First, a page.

The Essential Google Spreadsheet Tutorial

Smartsheet Contributor Andy Marker

January 13, 2017

Beginning in the 1980s, Microsoft held the business productivity software and tool market in the palm of its hand with the Microsoft Office suite. Along with the now-discontinued Lotus 1-2-3, Microsoft Excel defined and shaped the spreadsheet category as we know it today. In the 2000s, rapid business adoption of cloud technologies and services paved the way for Google Docs, a free alternative to Microsoft Office, which includes the Google Sheets spreadsheet application. While it’s easy to access from anywhere, it’s not always easy to use.

This article will offer an in-depth tutorial on using Google Sheets with insight and advice from noted experts, along with visual guidance to help you understand key steps. We’ll also help demystify some of the most common questions users have about Google Sheets. Let’s get started.

Why Choose Google Sheets Over Excel?

Given that Google sheets is a relative newcomer to the spreadsheet product category, it’s helpful to look at the reasons users initially try and eventually choose it over an established offering like Excel.

First and foremost, it’s free: You will never need to purchase any software licenses, pay any subscription fees, or hire an IT consultant to configure, deploy, or maintain it. Note: Sheets is also included in Google’s G Suite, which is a subscription-based service for businesses.

Easy collaboration: It’s easy to share files, and users can all work on the same spreadsheet simultaneously. To contact a collaborator, either chat live within a spreadsheet, or leave a comment for review. 

It’s cloud-based: Because files can be edited, viewed, and shared by users anytime and from any device, Google Sheets provides a “single version of the truth” to help avoid communication or version-control issues among collaborators and teams. 

Importing data is easy: Pull in information from other Google services, or directly from the web.

Running scripts is simple: Use Java-based Google Apps Scripts and easily connect to APIs.

Reference previous revisions with one click: Find out which users have edited a file, along with the edits each has made. 

It works with Excel: Google Sheets lets users open Excel files, and convert them to Google Sheets, and vice versa.

Getting Started with Google Sheets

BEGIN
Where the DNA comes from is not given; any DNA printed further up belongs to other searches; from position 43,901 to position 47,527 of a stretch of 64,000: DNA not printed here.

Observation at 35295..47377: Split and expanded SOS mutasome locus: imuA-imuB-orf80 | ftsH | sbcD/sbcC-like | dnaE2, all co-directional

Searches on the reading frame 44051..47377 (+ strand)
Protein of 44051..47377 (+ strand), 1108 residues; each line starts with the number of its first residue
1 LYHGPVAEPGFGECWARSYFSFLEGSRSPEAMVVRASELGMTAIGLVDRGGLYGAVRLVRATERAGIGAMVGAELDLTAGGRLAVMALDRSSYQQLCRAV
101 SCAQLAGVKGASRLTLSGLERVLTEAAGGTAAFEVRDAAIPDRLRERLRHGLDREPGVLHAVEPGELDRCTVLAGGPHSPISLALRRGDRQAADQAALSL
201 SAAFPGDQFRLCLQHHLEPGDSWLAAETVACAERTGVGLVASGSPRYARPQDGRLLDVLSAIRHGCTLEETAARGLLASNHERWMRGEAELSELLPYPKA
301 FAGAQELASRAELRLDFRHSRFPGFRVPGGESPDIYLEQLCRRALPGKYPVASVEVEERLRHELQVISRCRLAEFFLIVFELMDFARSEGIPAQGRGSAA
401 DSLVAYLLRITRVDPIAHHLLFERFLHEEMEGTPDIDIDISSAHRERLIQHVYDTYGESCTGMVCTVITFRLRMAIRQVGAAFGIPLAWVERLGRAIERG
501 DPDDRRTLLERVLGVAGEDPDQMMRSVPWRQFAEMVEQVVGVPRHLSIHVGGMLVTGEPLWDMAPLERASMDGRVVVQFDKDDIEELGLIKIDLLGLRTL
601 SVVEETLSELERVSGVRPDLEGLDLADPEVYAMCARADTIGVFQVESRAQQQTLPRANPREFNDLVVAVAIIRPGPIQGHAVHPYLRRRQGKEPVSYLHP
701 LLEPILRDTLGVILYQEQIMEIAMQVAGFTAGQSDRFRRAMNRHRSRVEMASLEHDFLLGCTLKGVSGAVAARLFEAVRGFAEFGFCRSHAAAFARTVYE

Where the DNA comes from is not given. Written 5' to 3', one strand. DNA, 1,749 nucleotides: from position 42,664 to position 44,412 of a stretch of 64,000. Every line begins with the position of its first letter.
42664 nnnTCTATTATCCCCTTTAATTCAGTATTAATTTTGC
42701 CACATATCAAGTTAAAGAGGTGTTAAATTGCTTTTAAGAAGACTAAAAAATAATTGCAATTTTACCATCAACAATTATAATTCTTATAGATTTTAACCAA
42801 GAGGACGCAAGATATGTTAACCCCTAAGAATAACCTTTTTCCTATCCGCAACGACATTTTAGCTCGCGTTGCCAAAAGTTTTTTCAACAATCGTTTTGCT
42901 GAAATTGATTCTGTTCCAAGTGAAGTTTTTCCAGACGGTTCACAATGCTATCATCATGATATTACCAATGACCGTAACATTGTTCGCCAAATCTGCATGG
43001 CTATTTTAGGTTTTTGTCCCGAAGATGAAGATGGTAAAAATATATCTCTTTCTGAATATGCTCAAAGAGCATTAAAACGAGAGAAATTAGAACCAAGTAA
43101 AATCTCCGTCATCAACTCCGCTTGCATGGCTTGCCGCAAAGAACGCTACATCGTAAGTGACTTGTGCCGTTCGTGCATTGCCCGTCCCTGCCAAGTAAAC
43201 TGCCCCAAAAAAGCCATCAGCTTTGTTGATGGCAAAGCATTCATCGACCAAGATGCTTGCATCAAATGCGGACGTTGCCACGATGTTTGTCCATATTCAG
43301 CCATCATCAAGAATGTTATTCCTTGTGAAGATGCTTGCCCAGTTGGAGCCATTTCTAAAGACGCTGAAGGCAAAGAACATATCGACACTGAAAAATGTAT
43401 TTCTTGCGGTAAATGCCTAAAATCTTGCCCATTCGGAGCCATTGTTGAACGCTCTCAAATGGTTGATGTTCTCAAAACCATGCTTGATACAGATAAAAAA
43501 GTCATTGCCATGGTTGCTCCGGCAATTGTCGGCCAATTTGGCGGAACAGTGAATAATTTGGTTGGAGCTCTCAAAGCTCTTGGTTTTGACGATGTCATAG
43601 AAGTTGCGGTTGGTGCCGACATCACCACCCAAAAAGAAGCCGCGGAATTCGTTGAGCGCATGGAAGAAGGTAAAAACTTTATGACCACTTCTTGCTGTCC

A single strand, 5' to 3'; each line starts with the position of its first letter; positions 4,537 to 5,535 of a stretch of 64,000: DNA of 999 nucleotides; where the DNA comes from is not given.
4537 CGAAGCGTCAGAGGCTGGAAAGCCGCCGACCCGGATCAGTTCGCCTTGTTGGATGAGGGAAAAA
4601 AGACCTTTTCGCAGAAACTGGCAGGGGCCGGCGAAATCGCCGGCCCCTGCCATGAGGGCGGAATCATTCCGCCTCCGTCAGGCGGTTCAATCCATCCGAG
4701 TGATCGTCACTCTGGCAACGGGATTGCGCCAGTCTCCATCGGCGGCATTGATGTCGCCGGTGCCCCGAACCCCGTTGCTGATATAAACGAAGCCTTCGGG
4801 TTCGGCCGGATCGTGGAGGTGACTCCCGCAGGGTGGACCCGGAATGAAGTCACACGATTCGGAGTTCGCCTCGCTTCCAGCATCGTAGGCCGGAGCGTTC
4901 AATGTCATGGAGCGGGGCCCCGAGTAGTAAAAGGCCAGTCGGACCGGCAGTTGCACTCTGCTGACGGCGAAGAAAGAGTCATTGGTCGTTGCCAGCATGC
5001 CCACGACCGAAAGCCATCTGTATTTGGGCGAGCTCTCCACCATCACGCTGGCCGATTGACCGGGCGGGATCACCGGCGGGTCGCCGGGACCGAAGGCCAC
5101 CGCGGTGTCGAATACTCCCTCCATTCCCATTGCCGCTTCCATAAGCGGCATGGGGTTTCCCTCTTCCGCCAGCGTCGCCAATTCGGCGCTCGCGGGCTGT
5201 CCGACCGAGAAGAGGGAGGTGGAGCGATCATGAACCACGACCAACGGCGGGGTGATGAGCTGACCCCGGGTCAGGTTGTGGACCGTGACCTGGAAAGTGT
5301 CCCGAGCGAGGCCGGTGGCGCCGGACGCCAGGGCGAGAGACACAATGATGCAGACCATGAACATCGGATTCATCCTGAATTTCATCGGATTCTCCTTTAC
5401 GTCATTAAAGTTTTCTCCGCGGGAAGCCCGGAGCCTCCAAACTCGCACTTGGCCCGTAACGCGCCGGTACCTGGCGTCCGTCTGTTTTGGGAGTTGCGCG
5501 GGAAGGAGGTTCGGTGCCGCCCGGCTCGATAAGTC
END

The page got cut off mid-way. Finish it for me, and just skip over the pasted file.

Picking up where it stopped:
In this section, we’ll walk you through creating and saving a new spreadsheet. Then we’ll take you through renaming, copying, exporting, and printing a spreadsheet. Finally, we’ll show you how to access spreadsheet templates. Before you can do any of the steps listed below, you’ll need to sign-in to your Google account. 

How to Create and Save a New Google Spreadsheet

1. Open Google Sheets.

2. Click Blank under Start a new spreadsheet at the top of the page.

 

Your spreadsheet will appear in a new browser tab. To name and save your new spreadsheet:

1. Click Untitled spreadsheet at the top of the page. Note: If you don’t see this immediately, click the two down arrows located the top right corner of the screen.  

2. Type in the name of the new spreadsheet in the field provided.

3. Click any cell in the spreadsheet to auto-save it with its name. The spreadsheet will be saved to your Google Drive. 

 

How to Rename a Spreadsheet

1. Open Google Sheets or locate the file you wish to rename in your Google Drive. Click to open it.

2. Click the name of the spreadsheet at the top of the open sheet. 

3. Type in the new name of the spreadsheet in the field provided.

4. Click any cell in the spreadsheet to auto-save it.

Tip: Alternatively, once you locate the file you want to rename, right-click on the name and click Rename. Next, type in the new name and click OK

 

How to Export a Google Spreadsheet

1. In Google Sheets or Google Drive, click to open the spreadsheet you wish to export.

2. Below the name of the spreadsheet file at the top of the page, click File.

3. Select Download as from the dropdown menu and click the file format (.xlsx, .odf, .pdf, html/zipped, .csv, .tsv) you wish to export to.

 

4. The file will be downloaded to your computer in the format you selected. Depending on your computer setup, a dialog box may open across the bottom of your screen asking what you want to do with the file. Click the arrow next to Save and select the option you prefer.

 


How to Make a Copy of a Spreadsheet

1. Open the spreadsheet you wish to copy.

2. From the File menu, select Make a copy... from the dropdown menu.

3. In the Copy document dialog box, rename the copied file, choose a Google Drive folder to save it in, and indicate your sharing preferences.

4. Click OK to save.

 

How to Print a Google Spreadsheet

1. Open the spreadsheet you wish to print.

2. From the File menu, select Print from the dropdown menu.

3. In the Print settings dialog box, select your printing preferences.

4. Click the blue Print button to print your spreadsheet(s).

 

Accessing Google Spreadsheet Templates

Google Sheets offers an excellent selection of templates to help you develop spreadsheets for any personal or business need. To access the Template Gallery:

1. Open Google Sheets.

2. Click Template Gallery at the top right side of the page below the green search bar.

3. Click the template you wish to use. It will open in a new tab, and you can then rename and save the template.

 

 

Organizing Google Sheets

In this section, we’ll go over how to create and use Google Sheets folders, add documents and spreadsheets, share files and folders, and collaborate with other users.


How to Use Google Sheets Folders

1. To create a folder in Google Sheets, sign in to your Google Drive and click the blue New button in the top left corner of the screen. Click Folder from the dropdown menu.

 

2. Name the folder in the space allotted in the New folder dialog box. 

3. Click the blue Create button to save.

 


Adding Files to Google Drive Folders